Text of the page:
Are Americans ready for some football?

Welcome to Pollapalooza, our weekly polling roundup.

Growing up, I always celebrated Super Bowl Sunday with my family. I say celebration because for us, for many Americans, it was much more than a game. The food, the halftime show, the commercials — it all adds up to more than a championship, especially for people like me who don’t watch a minute of football early in the season.

But over the past decade or so, the dark side of the game and the NFL has been brought into focus. The league’s racist recruiting practices and repeated allegations of abuse against its players — including chronic brain injuries — have garnered all the attention in recent years. And this season in particular, with Miami Dolphins quarterback Tua Tagovailoa carried off on a stretcher after head and neck injuries and Buffalo Bills safety Damar Hamlin going into cardiac arrest on the field, fans couldn’t ignore the often grim reality of sports. But while recent polling suggests that this unpleasant chapter in the public perception of the sport has affected the way fans think about football, it doesn’t appear to have dampened their excitement for Sunday’s game.

Football has a reputation among Americans as an unsafe sport that can cause injuries. According to two YouGov polls conducted last October and January, 4 in 5 American adults say concussions and concussions in soccer are each “somewhat” or “very” common, the highest share of the 11 sports listed. In a January survey from the Siena College/St. Bonaventure, 27 percent of Americans agree with the statement that football is “too violent” and 37 percent agree that it is “too dangerous for young people to play.” Even among avid sports fans (defined as people who watch sports or sports news, check scores, or discuss sports almost daily), 23 percent agreed that football was too violent and 33 percent agreed that it was too dangerous for children. In fact, avid sports fans (41 percent) were more likely than Americans overall (30 percent) to exploit professional football players for our enjoyment.

Concussions in particular appear to be affecting Americans’ view of football — but only temporarily, according to multiple Morning Consult polls. Last October, after Tagovailoa’s injury, 66 percent of Americans said football was “very” or “somewhat” unsafe, including most self-described NFL fans (63 percent). But by January, those numbers had plummeted in the wake of Hamlin’s cardiac arrest: 61 percent of Americans and 58 percent of NFL fans now said football was unsafe. And in October, a majority of Americans (50 percent) and NFL fans (52 percent) said the NFL prioritizes profits over protecting players, but in January, less than 50 percent of both groups said so.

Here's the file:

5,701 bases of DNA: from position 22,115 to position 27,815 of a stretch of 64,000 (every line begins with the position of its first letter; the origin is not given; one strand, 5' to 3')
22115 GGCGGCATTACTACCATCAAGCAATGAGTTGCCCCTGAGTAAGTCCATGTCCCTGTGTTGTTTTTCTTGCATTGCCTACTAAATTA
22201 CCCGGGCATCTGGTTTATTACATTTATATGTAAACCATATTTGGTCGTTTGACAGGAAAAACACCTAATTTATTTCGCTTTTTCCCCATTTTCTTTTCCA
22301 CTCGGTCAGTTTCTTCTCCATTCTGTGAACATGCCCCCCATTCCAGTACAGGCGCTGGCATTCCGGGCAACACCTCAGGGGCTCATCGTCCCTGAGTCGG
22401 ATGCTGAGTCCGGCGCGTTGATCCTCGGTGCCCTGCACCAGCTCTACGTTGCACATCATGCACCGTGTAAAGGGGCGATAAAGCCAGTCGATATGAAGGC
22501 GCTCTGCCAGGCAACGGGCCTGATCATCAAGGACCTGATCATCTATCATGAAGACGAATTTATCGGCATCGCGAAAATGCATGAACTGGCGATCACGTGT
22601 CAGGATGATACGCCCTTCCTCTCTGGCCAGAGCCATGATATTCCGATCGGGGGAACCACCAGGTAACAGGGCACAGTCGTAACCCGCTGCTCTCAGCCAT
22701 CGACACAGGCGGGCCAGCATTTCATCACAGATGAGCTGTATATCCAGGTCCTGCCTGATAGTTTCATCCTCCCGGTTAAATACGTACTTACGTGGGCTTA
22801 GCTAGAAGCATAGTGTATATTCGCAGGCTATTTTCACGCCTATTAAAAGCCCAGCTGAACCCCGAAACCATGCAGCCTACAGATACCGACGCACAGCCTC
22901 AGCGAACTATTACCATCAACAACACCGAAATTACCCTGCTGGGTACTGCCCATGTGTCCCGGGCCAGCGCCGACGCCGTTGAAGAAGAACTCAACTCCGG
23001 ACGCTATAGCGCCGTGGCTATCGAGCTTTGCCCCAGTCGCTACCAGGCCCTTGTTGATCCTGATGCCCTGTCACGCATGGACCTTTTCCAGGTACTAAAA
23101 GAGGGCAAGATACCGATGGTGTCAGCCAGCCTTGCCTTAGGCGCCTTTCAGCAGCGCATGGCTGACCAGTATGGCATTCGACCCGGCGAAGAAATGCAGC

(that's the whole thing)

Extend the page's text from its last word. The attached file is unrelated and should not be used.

But even accounting for the NFL’s dark side and recent high-profile injuries hasn’t dampened Americans’ enthusiasm for the Super Bowl. In a Morning Consult poll, 66 percent of Americans said they were “very” or “somewhat” likely to watch the game, and most Americans said they were no less likely to watch it this year than last year: Thirty-three percent said they were more likely to watch it, while 45 percent said they were either very or very unlikely to watch it. Also, 46 ​​percent said they plan to get together with people living outside their homes to watch the game, up from 36 percent in 2022 and 25 percent in 2021, according to Seton Hall University polling.

One of the reasons Super Bowl Sunday remains a big draw despite the sport’s dangerous reputation is that it’s more than just the big game. When another January poll from Siena College/St. Bonaventure University asked Americans to choose the most interesting part of the Super Bowl among four options, 20 percent said the commercials and 21 percent said the halftime show. (Forty-nine percent of Americans answered the game and 1 percent said pregame coverage; the remaining 9 percent said “other” or “none.”) Of the reasons respondents gave for watching the Super Bowl, 82 percent said they wanted to. New ads and 80 percent said they enjoy the halftime show, compared to 78 percent who said they just like the Super Bowl and never miss it. A large majority of Americans (90 percent) said they tuned in as an opportunity to spend time with friends and family, while 75 percent said they watched because it was an opportunity to eat and drink.